There’s a place about a twenty minute drive from where I live called the Pekapeka Wetlands. It’s a low-lying area just off the side of the two-laned State Highway. That’s right, I said two-laned. What’s considered a highway in New Zealand–the major thoroughfare that takes you from one end of the country to the other, would be considered little more than a country road in North America or Europe.
I’ve never actually given much thought to wetlands. I think of swamps in Louisiana or the Florida Everglades. I think of gators and leeches and stench. I think of pond scum. But wetlands, as it turns out, play a vital role in our ecosystem. (Who knew?) Which is why it’s startling to hear that in the last hundred years, fifty percent of the world’s wetlands have disappeared. In New Zealand, that percentage is a whopping ninety. This is because, back in the early 1900s, the European settlers used the wetlands as dumping grounds. The inaccessible, soggy land could not be built upon or worked, so it became a wasteland, a dump. It was a place where the rubble went from demolished buildings.
Pekapeka is part of a nation-wide effort to restore life back to the wetland areas. It’s a ten-year project, admirably paid for by people’s hard earned tax dollars. What’s fascinating about the restoration project is that the rubble that was dumped there has stayed there. Steel rebar, mortared bricks, rocks and such are permanent fixtures of the wetlands. The old hotel that was disposed of after it was destroyed in the early 1900s has not been removed in the process of the restoration. They’ve left it right where it was, which makes pretty good sense seeing how it’s part of the history of the place. There’s even an old leather shoe dangling out from the piled-up junk.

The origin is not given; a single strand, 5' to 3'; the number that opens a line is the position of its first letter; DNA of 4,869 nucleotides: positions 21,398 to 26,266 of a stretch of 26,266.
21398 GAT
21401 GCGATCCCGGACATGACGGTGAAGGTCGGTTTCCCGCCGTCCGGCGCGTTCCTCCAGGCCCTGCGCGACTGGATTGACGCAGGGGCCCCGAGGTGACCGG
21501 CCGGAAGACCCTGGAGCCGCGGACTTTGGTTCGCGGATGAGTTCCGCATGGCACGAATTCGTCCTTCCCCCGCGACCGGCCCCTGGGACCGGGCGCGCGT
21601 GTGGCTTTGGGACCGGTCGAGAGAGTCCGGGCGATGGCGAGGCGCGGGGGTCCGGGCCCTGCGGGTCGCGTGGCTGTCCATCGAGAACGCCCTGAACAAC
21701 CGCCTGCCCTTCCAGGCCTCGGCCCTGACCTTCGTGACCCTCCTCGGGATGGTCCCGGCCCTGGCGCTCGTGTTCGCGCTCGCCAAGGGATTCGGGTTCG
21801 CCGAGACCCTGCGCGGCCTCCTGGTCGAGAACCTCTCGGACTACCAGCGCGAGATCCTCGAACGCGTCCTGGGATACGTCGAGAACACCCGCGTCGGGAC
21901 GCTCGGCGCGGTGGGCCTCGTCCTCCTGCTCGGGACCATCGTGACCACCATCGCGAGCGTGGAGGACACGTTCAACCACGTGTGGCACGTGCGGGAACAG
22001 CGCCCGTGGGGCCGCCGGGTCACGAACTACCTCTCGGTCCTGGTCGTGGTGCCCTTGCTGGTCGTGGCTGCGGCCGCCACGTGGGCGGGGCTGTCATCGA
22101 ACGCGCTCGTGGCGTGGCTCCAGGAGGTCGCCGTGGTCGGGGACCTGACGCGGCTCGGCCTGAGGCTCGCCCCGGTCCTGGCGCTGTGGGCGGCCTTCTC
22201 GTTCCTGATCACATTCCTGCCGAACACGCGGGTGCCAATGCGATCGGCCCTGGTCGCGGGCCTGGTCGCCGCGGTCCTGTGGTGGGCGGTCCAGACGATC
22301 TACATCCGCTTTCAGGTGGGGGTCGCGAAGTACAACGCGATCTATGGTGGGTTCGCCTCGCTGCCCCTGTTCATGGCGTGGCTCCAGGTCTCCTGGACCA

I must admit; I like the idea of layering, even if what’s layered doesn’t originally belong. In fact, I think there’s a powerful metaphor there. We all have parts of ourselves we think of as unsuitable or sightly–whether on a physical level or with regard to past “failures” or “mistakes.” But the thing is, those are the very things that make us up, like it or not. It’s there, part of who we are. The stuff that accumulates along the way, if integrated properly, eventually only serves to enrich the whole.
I quite like the old random shoe. And, the ducks don’t seem to mind at all.
*Pekapeka is Maori and it can be a bat; it can be a toy windmill made of flax leaf; it can be a greenstone ornament; the lateral arm of a fish spreader; or the lateral arm of a catching spear. It can be a hook for hanging a spear, or a plant; or a plait of flax string…or a carpet shark…or a starfish.